On April 16, the Washington Post ran a news story discussing the honors that the U.S. Holocaust Memorial Museum bestowed on those Catholics who rescued Jews during the Holocaust. Unfortunately, the way the story began did not give tribute to these heroic Catholics.

Here is how the story began: “They were few, lamentably few. A half-century ago, while their neighbors drew the shades and closed their ears, these few could not ignore what was happening to the Jews. They could not ignore the moral message of their Catholic faith.” The article also raised questions regarding the role that Pius XII played at that time.

William Donohue sent the following letter to the newspaper and it printed it on April 26:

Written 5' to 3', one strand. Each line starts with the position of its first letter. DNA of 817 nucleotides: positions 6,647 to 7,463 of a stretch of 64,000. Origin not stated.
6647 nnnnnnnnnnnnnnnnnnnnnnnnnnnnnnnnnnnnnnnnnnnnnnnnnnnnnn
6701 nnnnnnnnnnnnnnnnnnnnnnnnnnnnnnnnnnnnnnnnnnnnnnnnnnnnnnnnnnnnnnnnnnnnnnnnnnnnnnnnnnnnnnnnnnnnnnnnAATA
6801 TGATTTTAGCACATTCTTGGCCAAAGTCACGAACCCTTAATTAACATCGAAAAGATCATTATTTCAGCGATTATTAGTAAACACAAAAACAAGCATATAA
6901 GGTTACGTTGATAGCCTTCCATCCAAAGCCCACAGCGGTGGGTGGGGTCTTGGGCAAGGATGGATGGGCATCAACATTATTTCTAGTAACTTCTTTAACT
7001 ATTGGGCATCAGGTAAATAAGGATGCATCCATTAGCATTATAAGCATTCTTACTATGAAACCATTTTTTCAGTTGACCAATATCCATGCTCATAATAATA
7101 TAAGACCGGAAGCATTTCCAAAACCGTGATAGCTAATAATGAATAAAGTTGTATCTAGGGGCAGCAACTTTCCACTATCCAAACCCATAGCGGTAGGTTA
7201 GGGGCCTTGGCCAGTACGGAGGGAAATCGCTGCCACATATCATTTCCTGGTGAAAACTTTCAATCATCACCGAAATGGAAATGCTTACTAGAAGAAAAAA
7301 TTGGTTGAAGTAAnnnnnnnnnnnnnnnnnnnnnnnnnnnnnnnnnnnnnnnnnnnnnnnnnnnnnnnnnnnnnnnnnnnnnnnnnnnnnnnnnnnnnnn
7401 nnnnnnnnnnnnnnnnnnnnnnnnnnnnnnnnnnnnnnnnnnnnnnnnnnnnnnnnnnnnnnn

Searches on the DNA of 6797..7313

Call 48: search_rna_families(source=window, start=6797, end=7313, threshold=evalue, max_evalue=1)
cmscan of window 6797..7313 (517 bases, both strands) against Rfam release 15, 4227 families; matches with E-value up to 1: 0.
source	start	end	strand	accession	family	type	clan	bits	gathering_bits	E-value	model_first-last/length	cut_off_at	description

Caryle Murphy (new story, “Museum Honors WWII Catholics Who Aided Jews,” April 16) writes that there “were few, lamentably few” Catholics who helped rescue Jews during the Holocaust. Pope Pius XII is also cited as a person who did little to help.

This is strange given the fact that it was Israeli diplomat and scholar Pinchas Lapide who said that “The Catholic Church under the pontificate of Pius XII was instrumental in saving the lives of as many as 860,000 Jews from certain death at Nazi hands.”

It is axiomatic that every person and institution—including the Catholic Church—could have done more to rescue Jews and others from Hitler’s madness. But to state that there were “lamentably few” Catholics who did anything is contrary to the historical record.

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